Caution, Zionism!: Essays on the Ideology, Organization and Practice of Zionism
Mikhail Agursky is a cybernetics engineer who lives in Moscow. Aged about forty, he is the son of a Belorussian Jewish communist who originally named him Melik—short in Russian for Marx-Engels-Lenin-International Communism. Agursky has published works on cybernetics and also, more recently, in The Times Literary Supplement (June 30), a long article reviewing the Soviet Belorussian Encyclopedia.
As for Yuri Ivanov, the author of the book Agursky reviews below, there was doubt for some time about his real identity. But then the Moscow Chronicle of Current Events reported that he “is a real person of about forty” who “knows English well, but no other foreign languages,” and “works in the Central Committee of the Party. He was formerly employed in the African department, but then he received an official reprimand for drunkenness and…was transferred to the foreign travel department, where the staff consists exclusively of KGB officials. At present Yuri Ivanov is the only expert on Israel working in the Central Committee.”
The English-language edition of Ivanov’s Caution, Zionism! (Progress Publishers, Moscow), which, incidentally, tones down some of the most offensively anti-Semitic passages in the original, describes him as a “Soviet Marxist historian.” More recently he has revealed many of the pseudonyms which he did in fact use earlier by publishing a collection of his articles in Russian called Whom Do They Serve? And more recently still, reports have circulated in Moscow of closed party meetings being told that he has been thrown from a train and killed.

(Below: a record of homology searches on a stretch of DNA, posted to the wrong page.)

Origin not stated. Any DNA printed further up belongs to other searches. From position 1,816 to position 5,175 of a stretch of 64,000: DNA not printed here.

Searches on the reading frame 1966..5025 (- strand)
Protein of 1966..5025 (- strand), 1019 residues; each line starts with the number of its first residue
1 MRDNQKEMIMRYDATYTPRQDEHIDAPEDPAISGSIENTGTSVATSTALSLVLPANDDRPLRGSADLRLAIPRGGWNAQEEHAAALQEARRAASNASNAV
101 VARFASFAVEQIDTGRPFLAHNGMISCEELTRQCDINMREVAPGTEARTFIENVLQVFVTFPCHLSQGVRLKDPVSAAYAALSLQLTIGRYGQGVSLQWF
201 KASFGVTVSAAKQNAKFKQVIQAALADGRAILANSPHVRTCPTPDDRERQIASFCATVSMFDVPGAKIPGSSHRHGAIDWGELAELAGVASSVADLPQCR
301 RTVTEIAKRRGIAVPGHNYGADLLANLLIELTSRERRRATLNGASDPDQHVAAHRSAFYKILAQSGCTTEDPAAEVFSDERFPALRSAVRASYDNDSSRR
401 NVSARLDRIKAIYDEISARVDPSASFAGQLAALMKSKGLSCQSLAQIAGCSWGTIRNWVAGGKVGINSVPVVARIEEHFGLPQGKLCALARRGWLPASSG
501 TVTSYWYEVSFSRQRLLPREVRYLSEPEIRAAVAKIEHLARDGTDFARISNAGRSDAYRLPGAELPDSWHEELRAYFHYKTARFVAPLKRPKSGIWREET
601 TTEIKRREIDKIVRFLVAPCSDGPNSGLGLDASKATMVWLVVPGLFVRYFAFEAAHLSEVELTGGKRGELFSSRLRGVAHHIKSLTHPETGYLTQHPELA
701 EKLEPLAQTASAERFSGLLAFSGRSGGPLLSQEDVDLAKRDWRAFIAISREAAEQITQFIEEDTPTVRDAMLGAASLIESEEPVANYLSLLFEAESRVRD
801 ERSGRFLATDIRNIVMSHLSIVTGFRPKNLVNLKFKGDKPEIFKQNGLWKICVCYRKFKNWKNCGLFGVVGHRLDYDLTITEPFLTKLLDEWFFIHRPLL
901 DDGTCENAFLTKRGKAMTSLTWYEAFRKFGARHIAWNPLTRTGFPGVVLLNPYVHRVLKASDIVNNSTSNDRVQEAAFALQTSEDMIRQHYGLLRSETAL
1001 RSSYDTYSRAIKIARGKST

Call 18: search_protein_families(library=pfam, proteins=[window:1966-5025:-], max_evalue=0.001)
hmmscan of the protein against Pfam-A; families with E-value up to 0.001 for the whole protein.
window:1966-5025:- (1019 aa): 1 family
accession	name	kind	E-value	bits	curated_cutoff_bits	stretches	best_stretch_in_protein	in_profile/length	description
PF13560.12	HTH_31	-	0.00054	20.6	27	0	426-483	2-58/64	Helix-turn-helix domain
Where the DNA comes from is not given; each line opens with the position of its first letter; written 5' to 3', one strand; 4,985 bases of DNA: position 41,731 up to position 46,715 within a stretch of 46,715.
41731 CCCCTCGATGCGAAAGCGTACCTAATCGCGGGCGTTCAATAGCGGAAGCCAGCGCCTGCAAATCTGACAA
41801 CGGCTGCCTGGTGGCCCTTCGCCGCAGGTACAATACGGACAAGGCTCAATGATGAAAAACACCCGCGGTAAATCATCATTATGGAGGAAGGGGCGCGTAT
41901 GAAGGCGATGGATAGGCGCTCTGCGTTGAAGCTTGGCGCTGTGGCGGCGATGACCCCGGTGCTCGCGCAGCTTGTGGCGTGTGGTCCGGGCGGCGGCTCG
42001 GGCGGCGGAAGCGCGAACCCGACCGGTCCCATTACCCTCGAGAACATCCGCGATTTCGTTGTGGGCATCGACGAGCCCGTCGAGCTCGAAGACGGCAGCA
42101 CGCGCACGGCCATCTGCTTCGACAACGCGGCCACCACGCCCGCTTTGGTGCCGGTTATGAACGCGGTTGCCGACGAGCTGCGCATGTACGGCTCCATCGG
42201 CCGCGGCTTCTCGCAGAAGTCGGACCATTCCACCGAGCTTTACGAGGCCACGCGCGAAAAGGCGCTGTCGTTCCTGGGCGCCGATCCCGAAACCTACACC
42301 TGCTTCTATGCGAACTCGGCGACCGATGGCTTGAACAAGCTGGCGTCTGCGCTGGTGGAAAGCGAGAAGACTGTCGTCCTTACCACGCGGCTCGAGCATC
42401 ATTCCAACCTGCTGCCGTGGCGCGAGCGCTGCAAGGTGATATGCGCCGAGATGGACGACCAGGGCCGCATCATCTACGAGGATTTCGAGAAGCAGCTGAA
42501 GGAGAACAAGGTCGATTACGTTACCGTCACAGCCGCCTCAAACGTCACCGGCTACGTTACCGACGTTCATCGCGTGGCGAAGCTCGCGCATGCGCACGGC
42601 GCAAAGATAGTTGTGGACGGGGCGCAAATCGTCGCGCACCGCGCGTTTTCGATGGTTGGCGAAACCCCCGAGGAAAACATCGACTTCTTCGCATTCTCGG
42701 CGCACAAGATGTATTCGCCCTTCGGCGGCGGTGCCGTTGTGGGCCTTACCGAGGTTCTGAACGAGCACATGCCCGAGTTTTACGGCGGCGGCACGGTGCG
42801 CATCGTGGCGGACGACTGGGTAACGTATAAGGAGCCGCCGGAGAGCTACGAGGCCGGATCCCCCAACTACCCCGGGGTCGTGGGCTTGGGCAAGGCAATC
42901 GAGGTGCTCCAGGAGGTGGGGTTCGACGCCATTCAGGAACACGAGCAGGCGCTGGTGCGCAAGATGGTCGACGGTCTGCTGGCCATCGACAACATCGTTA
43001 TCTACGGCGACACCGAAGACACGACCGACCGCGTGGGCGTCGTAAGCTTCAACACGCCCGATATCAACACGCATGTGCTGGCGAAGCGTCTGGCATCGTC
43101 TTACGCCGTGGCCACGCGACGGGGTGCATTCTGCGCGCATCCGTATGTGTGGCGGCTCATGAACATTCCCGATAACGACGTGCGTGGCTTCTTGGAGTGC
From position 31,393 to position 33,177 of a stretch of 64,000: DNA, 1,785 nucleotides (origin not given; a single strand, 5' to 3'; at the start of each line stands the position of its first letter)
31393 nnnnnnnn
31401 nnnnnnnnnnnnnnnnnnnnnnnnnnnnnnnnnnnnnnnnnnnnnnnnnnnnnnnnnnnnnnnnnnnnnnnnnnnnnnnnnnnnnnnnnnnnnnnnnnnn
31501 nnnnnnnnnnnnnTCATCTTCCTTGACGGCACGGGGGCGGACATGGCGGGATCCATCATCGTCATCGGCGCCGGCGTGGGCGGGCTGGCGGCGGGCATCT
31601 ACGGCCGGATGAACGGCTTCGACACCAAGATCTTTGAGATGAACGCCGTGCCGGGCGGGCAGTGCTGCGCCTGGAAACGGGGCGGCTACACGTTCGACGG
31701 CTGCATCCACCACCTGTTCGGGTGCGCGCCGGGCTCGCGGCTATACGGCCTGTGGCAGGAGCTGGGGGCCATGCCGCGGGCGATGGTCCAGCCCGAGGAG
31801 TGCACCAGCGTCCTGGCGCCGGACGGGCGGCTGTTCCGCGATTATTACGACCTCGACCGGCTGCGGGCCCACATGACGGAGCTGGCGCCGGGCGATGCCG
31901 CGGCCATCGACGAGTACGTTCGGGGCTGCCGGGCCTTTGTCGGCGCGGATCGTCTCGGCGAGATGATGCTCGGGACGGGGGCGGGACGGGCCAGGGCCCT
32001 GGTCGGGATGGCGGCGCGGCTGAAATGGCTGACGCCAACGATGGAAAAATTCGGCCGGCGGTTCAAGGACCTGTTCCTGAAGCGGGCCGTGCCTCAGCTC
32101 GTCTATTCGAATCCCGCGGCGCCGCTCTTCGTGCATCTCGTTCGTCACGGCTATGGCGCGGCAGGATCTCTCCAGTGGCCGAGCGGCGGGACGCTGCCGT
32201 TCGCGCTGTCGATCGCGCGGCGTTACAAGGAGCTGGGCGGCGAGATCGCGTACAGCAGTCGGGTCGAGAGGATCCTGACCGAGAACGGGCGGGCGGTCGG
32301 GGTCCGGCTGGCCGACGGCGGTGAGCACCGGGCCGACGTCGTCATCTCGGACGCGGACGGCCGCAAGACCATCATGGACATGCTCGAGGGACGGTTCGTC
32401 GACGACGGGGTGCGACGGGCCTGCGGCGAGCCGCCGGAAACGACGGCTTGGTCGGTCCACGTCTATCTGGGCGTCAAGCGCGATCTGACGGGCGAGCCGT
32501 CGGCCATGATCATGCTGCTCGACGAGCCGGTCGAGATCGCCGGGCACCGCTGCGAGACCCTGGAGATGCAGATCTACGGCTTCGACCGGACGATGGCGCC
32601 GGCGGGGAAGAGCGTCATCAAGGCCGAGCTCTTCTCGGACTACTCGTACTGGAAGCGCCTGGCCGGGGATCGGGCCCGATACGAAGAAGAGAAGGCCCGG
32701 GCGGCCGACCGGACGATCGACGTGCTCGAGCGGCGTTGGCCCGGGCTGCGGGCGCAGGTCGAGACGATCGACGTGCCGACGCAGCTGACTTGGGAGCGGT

Agursky’s essay on this book is the first of its kind to be published. It should be noted, however, that a much longer work by Vitold Kapshitser, The Trojan Horse of Fascism, which analyzes in detail the similarity between anti-Semitic writers of the late tsarist period and of today, has reached the West and, one hopes, will soon be published. Mr. Kapshitser recently emigrated from the USSR and has been living in Rome.
This book, whose author aspires to the role of the chief Soviet expert on Zionism, has recently been translated, inside the USSR, into several European languages, including English. The Russian edition of Caution, Zionism! was a best seller of its kind, and vanished from the bookshops almost as soon as it appeared.
The book is a remarkable social document, being the first attempt of the entire Soviet period to justify publicly the need for an all-out struggle against the Jews, whom the author views as the country’s chief internal threat. The book abounds in ideological argumentation and references to classical Marxism-Leninism; but this is mere decoration which the author uses as a means of influencing those who would not otherwise accept his argument.
Caution, Zionism! is couched in an intricate, Aesopian language of allusion and semi-allusion, of which the greater part can be understood only by specialists. Furthermore, this language makes frequent use of a symbolism fully intelligible only to those who share Ivanov’s attitudes. For example, when he…
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